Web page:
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'prophetic description of the high honour and 'glory that is given to him. There is at least some difficulty in conceiving how such everlasting glory and dominion should belong to any one, who 'should be no more than man, or a mere creature: and particularly in conceiving how such magni'ficent things should be ascribed to one, who was "no more than "the Son of man," by the prophets 'who inculcated so strongly and justly, that all 'mere creatures, are before God, as nothing, and 'less than nothing.' (Maclaurin.)

If Christians have formed expectations which the scripture does not warrant, that may be shewn: but the coming of Christ has been so unanswerably proved to be predicted as an event preceding the destruction of the temple by the Romans, and the dispersion of the Jews, that no misapprehension of that kind can affect the main question.

Was the "little stone a great mountain" filling, or immediately to "fill the whole earth," at the very time when it was "cut out of the mountain "without hands?" Isaiah prophecies that of "the "increase of his government and peace there shall "be no end:" but this imagination would preclude "increase. The prophet says, "In the days of "those kings," and not after they were destroyed, but when they were in full dominion; and his language implies that the kingdom, which the God of heaven would set up, would have a sharp conflict with opposing powers, before its final victory and triumph. It should be carefully observed, that the coming of the Messiah is not mentioned

1 Dan. ii. 44.

in this whole prophecy, nor even the Messiah himself. Mr. C. indeed says, 'It pleased God to shew 'to Nebuchadnezzar in a dream what should come 'to pass until the coming of the Messiah, and that 'there should be four empires until that time. (P. 32.1.4.) But this is so far from being accurate, that neither Nebuchadnezzar, nor any other man, would ever have known that a Messiah should come at all; if no clearer predictions of his coming had been given, than this prophecy contains.— With the other prophecies before us, we can understand that the fifth kingdom predicted is that of the Messiah: but, neither from Nebuchadnezzar's dream itself, nor from Daniel's interpretation of it, could any man have known this. If Christians have indeed adduced it as the grand proof that the Messiah should come twice, they seem to have acted very injudiciously; for, in fact, the coming of the Messiah at all cannot be proved from it, as an insulated prophecy; much less can any conclusive argument be deduced respecting the time of his coming. We only learn that the fifth kingdom, the kingdom which" the God of "heaven should set up," would grow from "a stone, cut out without hands, and become a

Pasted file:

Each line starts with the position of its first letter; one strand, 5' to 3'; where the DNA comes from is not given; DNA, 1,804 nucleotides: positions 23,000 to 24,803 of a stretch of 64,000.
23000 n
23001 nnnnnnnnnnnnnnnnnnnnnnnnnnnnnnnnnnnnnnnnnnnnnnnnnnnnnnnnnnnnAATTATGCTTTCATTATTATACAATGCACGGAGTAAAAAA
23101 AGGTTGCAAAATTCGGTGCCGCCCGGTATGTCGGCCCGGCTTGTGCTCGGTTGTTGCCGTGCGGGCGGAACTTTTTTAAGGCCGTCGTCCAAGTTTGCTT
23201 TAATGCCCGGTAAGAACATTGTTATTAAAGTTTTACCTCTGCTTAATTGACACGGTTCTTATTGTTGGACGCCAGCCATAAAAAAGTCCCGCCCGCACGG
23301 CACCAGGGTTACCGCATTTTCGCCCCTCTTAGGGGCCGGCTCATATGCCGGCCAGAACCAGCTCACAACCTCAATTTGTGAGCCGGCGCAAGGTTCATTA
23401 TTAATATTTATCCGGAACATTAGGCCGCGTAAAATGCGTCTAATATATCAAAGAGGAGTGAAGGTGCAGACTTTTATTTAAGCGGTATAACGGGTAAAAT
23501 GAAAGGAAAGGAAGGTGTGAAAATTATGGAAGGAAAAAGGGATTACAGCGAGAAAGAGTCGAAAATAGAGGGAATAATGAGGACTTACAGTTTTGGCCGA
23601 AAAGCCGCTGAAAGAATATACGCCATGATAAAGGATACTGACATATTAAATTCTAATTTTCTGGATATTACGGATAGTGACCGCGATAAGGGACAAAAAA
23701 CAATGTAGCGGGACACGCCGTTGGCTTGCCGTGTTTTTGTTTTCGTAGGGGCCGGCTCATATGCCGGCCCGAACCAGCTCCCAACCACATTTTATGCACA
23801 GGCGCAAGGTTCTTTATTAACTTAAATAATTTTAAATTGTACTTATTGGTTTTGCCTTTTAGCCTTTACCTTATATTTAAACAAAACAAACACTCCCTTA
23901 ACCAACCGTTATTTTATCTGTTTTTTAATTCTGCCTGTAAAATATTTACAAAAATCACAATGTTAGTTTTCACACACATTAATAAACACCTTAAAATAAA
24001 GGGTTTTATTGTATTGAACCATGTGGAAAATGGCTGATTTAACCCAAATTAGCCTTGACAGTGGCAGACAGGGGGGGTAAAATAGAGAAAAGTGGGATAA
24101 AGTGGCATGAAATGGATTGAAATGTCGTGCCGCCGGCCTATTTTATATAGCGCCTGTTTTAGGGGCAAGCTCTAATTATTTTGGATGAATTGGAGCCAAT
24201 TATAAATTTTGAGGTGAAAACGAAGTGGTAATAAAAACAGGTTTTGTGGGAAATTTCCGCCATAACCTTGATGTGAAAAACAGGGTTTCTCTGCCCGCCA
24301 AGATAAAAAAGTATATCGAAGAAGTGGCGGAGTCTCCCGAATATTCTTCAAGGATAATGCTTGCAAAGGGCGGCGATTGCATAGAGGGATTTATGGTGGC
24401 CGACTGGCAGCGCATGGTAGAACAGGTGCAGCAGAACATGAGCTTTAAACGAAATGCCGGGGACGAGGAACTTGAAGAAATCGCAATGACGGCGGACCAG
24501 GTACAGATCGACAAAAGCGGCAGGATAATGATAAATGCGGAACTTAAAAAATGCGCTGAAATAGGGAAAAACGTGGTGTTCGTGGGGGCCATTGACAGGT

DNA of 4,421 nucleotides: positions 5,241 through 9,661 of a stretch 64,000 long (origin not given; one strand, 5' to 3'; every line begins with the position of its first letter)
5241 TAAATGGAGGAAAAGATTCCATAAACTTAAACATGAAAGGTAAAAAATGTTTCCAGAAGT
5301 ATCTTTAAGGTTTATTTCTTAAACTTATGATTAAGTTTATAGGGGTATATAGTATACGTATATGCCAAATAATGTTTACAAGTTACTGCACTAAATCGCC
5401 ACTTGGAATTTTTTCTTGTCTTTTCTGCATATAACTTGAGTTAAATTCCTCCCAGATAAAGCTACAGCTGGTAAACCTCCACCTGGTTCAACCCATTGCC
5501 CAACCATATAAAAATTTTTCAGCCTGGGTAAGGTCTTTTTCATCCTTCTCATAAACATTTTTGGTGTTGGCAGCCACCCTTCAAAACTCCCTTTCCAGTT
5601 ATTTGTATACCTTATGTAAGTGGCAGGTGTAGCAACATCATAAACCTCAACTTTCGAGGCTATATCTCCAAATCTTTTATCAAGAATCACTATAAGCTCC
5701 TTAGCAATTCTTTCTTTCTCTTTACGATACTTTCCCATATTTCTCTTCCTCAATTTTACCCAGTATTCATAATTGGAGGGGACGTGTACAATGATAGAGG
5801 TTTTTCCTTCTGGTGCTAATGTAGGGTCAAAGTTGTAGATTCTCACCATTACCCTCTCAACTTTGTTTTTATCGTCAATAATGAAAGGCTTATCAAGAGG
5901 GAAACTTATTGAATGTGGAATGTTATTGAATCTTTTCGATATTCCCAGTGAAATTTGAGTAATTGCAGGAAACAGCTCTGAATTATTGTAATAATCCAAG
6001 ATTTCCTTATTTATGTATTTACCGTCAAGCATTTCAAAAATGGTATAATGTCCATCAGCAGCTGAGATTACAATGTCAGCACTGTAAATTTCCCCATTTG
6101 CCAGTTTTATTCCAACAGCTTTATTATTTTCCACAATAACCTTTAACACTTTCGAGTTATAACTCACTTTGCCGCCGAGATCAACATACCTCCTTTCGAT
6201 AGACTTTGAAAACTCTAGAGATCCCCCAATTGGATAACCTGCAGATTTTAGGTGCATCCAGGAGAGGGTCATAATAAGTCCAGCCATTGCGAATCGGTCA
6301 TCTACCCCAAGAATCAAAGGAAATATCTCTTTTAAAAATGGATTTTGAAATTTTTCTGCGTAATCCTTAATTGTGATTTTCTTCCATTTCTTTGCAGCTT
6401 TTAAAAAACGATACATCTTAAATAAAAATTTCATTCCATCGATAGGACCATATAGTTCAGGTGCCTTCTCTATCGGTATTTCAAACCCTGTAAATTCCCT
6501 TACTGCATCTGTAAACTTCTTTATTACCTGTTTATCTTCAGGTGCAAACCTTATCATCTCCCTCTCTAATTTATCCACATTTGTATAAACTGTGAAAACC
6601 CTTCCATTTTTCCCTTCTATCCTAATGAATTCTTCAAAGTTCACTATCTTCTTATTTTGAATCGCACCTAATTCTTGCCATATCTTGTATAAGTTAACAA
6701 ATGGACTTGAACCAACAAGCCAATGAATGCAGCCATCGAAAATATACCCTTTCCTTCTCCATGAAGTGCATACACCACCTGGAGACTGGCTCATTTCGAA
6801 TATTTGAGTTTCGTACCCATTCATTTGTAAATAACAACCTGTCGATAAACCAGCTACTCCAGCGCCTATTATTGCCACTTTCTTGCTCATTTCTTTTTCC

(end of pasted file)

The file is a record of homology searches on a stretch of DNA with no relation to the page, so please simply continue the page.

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mountain, and fill the whole earth;" and that this vast enlargement of the stone, into a mountain filling the whole earth, would take place after the fourth kingdom had been divided, and would be introduced by the entire destruction and dispersion of that kingdom. The dream deposes nothing beyond this: all else must be added,

'Dan. ii. 33-35, 44, 45. See Is. ii. 2-4.

either from other scriptures, or from human traditions and imaginations.

P. 33. 1. 14. How could it be that the Messiah,' &c. Answer: By his rising from the dead, and ascending into heaven, and being invested, as the Son of man, with all authority and "

"heaven and earth."

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P. 38.1. 19. He could not come before the end of 'the fourth empire.' How then could he subvert it? P. 34. 1. 1. The person who hath eyes,' &c. Important subjects must be discussed by argument ; and not by assuming wisdom and truth to be on our side. The reader may obtain some information on this point from the texts referred to below. 1